Labour have accused ministers of making “outrageous and outlandish” comments about the disabled and the feeding the comments to the media.
Shadow minister for disability issues Anne McGuire singled out the Work Secretary Ian Duncan Smith for attack.
She claimed, during a Westminster debate, that media stories based on government briefings were causing “fear and uncertainty” for disabled people.
Mr Duncan Smith’s department denied ministers were “stigmatising” people.
A Department for Work & Pension spokesman said: “We are very conscious of the language we use as it is clear that the system itself has trapped many people in a spiral of welfare dependency.
“That is why this government is making such a radical overhaul of the benefits system to restore integrity and ensure that everyone who needs help and support receives it.”
Mrs McGuire’s comments came during a Commons debate on disability hate crime.
“The feeding to the media of press releases, distortion of figures, calling into question whether people are really disabled has changed the landscape for disabled people out there,” she said.
She highlighted a story last month headlined: Parent of a child with ADHD? Have a free car under £1.5bn taxpayer-funded scheme.
Mrs McGuire said that the story – which she said was corrected afterwards after prompting from a disability organisation – had suggested Mr Duncan Smith “was enraged” to be told by his department that there were no precise numbers on how many people with the condition ADHD received free cars.
She said such articles were having an effect and pointed to research by the Glasgow Media Group which claimed there had been a significant increase in the use of pejorative language to describe disabled people in the media.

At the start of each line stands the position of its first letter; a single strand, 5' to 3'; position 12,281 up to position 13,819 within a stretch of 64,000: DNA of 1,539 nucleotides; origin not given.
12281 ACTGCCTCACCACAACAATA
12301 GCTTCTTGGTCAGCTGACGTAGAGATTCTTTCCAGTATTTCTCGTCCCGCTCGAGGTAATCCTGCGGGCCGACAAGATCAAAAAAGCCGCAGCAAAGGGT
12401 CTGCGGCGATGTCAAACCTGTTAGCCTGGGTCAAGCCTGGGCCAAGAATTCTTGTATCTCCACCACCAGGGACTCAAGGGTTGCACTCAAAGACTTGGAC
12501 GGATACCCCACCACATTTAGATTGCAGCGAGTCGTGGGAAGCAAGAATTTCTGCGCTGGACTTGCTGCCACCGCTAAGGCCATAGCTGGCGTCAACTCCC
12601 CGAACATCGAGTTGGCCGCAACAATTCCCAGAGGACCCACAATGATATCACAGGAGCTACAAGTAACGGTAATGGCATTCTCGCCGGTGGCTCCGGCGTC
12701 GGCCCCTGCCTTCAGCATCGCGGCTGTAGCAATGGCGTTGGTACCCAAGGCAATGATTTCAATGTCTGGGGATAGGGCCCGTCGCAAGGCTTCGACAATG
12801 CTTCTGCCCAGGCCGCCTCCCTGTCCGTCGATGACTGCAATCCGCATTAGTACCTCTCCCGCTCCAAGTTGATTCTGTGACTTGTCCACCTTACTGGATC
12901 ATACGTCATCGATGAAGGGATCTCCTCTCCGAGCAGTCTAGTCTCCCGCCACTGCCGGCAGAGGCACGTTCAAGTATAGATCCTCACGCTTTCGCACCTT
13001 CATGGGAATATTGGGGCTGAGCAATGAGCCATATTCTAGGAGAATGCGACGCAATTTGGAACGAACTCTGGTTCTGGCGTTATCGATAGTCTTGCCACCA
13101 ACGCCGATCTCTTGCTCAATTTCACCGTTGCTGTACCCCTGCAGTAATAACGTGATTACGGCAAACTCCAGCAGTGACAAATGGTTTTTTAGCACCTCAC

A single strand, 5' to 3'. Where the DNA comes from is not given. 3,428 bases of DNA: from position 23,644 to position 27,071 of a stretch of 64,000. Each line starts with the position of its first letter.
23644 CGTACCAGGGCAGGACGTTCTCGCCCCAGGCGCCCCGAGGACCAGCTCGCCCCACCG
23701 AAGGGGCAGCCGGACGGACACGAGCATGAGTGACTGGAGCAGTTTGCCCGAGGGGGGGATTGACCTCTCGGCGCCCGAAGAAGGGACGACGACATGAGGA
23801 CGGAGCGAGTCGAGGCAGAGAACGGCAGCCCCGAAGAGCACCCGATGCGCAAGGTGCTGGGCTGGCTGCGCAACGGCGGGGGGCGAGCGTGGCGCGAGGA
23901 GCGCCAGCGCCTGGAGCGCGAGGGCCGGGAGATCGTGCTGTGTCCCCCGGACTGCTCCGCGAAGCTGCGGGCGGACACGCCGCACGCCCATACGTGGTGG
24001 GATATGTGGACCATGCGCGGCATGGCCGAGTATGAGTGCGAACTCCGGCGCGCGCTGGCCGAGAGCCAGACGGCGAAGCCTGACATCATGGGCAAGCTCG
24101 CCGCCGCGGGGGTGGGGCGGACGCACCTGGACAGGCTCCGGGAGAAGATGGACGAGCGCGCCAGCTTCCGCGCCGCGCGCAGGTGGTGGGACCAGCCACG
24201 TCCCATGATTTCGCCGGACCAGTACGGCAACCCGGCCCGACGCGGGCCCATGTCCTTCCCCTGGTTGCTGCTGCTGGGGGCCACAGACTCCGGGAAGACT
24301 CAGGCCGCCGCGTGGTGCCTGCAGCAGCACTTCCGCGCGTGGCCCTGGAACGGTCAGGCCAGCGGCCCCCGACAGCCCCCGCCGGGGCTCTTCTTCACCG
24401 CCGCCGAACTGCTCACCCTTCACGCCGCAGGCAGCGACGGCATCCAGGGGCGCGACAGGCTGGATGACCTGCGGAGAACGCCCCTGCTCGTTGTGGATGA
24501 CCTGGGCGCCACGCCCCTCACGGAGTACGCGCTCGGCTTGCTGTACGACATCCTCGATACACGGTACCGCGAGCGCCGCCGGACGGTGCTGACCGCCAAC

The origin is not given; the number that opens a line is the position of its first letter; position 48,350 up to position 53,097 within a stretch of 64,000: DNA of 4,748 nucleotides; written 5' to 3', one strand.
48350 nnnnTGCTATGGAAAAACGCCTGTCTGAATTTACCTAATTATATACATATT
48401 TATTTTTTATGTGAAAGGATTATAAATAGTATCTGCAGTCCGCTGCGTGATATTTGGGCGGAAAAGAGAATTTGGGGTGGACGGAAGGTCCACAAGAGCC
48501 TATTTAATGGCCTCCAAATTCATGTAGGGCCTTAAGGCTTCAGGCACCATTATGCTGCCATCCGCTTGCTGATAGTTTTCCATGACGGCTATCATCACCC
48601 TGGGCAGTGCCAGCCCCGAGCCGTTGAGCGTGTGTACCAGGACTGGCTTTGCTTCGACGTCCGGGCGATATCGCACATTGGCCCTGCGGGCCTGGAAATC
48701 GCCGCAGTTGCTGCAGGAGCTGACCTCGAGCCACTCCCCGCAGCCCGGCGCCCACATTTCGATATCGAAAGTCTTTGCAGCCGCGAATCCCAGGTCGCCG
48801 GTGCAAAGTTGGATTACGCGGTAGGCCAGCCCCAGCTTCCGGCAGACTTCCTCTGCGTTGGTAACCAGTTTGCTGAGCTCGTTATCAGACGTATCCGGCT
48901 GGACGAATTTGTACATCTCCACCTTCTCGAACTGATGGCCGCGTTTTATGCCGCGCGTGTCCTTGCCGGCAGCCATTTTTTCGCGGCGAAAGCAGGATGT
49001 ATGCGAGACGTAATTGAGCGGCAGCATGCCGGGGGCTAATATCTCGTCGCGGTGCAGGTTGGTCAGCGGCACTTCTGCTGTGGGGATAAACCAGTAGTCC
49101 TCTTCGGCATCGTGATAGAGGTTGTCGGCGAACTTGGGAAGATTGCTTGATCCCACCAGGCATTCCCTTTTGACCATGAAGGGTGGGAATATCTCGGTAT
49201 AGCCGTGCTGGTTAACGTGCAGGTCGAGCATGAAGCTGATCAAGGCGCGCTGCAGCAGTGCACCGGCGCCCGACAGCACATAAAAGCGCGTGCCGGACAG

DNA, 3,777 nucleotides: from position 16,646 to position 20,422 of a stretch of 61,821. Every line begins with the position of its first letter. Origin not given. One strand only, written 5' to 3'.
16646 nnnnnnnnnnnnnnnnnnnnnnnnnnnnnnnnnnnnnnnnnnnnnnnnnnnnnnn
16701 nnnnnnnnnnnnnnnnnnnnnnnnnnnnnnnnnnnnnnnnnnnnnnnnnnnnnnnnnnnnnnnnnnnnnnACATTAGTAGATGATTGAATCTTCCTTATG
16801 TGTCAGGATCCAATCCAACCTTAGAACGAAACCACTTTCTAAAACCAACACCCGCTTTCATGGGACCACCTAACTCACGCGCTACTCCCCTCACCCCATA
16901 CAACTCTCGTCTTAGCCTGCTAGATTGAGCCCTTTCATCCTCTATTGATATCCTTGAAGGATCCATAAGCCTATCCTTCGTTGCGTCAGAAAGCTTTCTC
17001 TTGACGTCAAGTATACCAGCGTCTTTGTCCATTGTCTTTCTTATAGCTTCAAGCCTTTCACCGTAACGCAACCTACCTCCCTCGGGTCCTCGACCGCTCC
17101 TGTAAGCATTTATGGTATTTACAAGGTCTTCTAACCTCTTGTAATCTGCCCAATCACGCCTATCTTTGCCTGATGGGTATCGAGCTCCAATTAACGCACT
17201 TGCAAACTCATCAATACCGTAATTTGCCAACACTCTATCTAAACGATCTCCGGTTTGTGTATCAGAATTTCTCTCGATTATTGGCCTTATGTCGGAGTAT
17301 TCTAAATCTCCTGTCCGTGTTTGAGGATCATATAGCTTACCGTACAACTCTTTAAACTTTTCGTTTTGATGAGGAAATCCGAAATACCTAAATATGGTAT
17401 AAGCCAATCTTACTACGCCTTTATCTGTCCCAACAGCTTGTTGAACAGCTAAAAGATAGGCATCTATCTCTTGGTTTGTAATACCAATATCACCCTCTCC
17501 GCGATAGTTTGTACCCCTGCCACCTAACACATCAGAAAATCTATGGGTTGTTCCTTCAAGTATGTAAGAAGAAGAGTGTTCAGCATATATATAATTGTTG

The use of terms such as “scrounger”, “cheat”‘ and “skiver” was found in 18% of articles in 2010/11 compared with 12% in 2004/5.
The minister for disabled people, Maria Miller, was listening and Mrs McGuire exempted her from any charge of distorting facts about the disabled.
But she urged the minister to make sure the “language of moderation” was used when talking about disabled people.
“She needs to challenge some of the more outrageous and outlandish comments made by some of her senior colleagues because frankly it is creating an atmosphere out there which is to the greater disadvantage of disabled people and one that is causing fear and uncertainty in their lives.”
Mrs Miller told her that “any form of discrimination against the disabled is absolutely unacceptable”.
“Disabled people do not want to be treated as victims,” she added. “And our starting point always has to be that we have to be clear that they are adequately protected by the law.”